Joseph Eboigbe, the Executive Director and coordinator of the state and strategic team (who incidentally was Obaseki’s deputy at the Economic and Strategic Team in the last administration) spoke on what the administration has done preparatory to the take- off of the cabinet. He spoke of a strategic dialogue held in December 2016, which set the tone for Governor Obaseki first term, the outcome of which was distributed into quick wins, immediate and medium terms initiatives. The quick wins, he said, were incorporated into the 2017 budget and are being implemented. Part of the next steps included convening sectorial workshops to further drive down the high level strategic outlook held in December. The outcomes of this sectorial workshop, according to him, will feed into key performance indicators that will be handed over to heads of Ministries, Departments and Agencies (MDAs) that will form the cabinet. As soon as they come in, relevant orientation programmes will be delivered and it will be very clear what they are expected to deliver on quarterly basis, all this will feed into the objective of the governor as articulated in his medium term plan for this his first term in office.
He also spoke of the administration’s industrialisation plans; its plans to make the state very conducive for large scale industrialists to locate especially those that are interested in agriculture and entities using gas as raw materials particularly as the state has one of the highest reserves in gas. He spoke of the first private sector led NIPP – the Azura power plant currently being developed, other expressions of interest in gas power plants and one or two expressions of interest to set up fertilizer plant using gas as raw material, the industrial parks and the development of Gelegele Port, the historic port in the southern part of the state.
It is however Anselm Ojezua, Edo APC chairman and Prof. Julius Ihonvbere, the state’s former SSG that supplies the emerging template of the synergy between the ruling party in the state and Obaseki government – something that the ruling party at the centre can borrow from. For appointments, the party at the grass root level is availed the opportunity to nominate people at all levels to a screening committee at the state level. Thorough screening at the local level, party level, is to be followed up by another committee chaired by Prof Dennis Agbonlahor for further screening. The idea is to ensure that those coming on board are, according to him, “persons who are morally up right, intellectually solid, ICT-compliant to a large extent, who have experience and who have some legitimate bearing, so that when they are put in position, they will hit the ground running and not trying to learn how government works”.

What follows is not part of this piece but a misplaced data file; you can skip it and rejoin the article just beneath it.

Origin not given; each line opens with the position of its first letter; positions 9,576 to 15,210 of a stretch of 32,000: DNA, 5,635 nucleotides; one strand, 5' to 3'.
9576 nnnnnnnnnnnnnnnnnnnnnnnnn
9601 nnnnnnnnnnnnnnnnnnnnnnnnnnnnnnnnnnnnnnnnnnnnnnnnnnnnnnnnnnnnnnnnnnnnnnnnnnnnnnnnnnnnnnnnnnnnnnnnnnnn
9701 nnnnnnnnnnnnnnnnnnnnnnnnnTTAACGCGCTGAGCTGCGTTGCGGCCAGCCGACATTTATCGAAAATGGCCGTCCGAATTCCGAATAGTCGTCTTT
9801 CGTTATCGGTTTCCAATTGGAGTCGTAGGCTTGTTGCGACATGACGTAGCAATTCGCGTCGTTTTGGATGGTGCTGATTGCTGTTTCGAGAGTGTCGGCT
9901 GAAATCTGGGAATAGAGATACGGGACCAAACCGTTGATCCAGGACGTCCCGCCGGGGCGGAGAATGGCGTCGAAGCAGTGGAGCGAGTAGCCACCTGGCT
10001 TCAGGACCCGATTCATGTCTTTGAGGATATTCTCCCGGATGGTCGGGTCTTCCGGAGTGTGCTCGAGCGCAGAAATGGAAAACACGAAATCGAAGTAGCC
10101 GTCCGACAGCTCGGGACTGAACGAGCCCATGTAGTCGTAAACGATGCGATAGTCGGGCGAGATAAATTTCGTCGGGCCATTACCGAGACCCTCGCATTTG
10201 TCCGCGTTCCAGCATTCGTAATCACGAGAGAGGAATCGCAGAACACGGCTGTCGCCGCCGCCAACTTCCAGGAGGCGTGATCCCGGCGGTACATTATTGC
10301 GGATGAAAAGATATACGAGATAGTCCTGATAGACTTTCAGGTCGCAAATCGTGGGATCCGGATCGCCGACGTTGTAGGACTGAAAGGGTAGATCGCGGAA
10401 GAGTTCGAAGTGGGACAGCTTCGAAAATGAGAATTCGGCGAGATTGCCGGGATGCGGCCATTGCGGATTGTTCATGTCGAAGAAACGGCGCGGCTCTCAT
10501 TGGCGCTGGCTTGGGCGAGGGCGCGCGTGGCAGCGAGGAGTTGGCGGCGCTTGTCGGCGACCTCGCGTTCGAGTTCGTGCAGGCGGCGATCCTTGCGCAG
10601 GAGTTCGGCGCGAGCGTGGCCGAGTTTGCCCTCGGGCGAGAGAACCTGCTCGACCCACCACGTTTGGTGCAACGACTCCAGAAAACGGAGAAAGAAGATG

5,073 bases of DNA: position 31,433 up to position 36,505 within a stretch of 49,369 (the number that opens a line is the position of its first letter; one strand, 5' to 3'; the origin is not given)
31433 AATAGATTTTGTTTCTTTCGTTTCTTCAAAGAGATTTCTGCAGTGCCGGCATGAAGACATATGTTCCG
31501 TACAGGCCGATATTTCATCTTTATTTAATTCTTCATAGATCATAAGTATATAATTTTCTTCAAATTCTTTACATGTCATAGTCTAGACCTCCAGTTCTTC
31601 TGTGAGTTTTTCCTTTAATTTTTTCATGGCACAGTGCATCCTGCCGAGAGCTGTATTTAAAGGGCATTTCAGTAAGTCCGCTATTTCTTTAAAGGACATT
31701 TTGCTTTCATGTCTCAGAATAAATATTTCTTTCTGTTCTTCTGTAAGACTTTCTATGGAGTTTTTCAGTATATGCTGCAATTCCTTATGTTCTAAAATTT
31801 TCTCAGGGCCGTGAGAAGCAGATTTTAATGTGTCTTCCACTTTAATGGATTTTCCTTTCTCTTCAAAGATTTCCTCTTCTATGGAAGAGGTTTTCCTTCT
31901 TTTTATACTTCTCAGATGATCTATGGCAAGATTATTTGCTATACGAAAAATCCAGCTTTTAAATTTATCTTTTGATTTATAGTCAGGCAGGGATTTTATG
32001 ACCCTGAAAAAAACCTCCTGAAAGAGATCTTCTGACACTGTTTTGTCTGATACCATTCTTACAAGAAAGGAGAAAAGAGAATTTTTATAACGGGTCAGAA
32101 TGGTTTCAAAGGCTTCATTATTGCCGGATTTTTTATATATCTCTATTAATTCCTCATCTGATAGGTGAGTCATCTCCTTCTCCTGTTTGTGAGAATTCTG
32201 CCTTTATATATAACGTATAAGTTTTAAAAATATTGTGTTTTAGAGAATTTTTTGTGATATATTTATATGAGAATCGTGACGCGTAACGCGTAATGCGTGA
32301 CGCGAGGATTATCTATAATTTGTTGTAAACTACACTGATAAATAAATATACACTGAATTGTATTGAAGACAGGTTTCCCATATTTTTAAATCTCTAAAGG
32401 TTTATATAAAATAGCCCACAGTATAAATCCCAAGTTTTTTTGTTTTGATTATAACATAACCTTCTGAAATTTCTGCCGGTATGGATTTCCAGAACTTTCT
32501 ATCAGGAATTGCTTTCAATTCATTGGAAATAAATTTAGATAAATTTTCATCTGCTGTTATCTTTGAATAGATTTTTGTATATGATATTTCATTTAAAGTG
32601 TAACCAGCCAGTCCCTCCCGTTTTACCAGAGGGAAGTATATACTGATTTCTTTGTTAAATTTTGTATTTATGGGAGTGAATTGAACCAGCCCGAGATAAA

Related to this is the plan to restructure the entire civil and public service. Here, the plan is to reduce the number of ministries, abolition of moribund committees that have been overtaken by time, and whose continuous existence constitute impediment to the flow of policy initiation and implementation; restructuring some of the ministry to make them more efficient, stronger to deliver services to the people, training for the public, civil servants in particular to increase efficiency, capacity building to enable them work effectively in the 21 century and to key into the developmental objective of the government.
While it seems early in the day to pass definitive judgment, the overall impression is one of an administration roaring to go.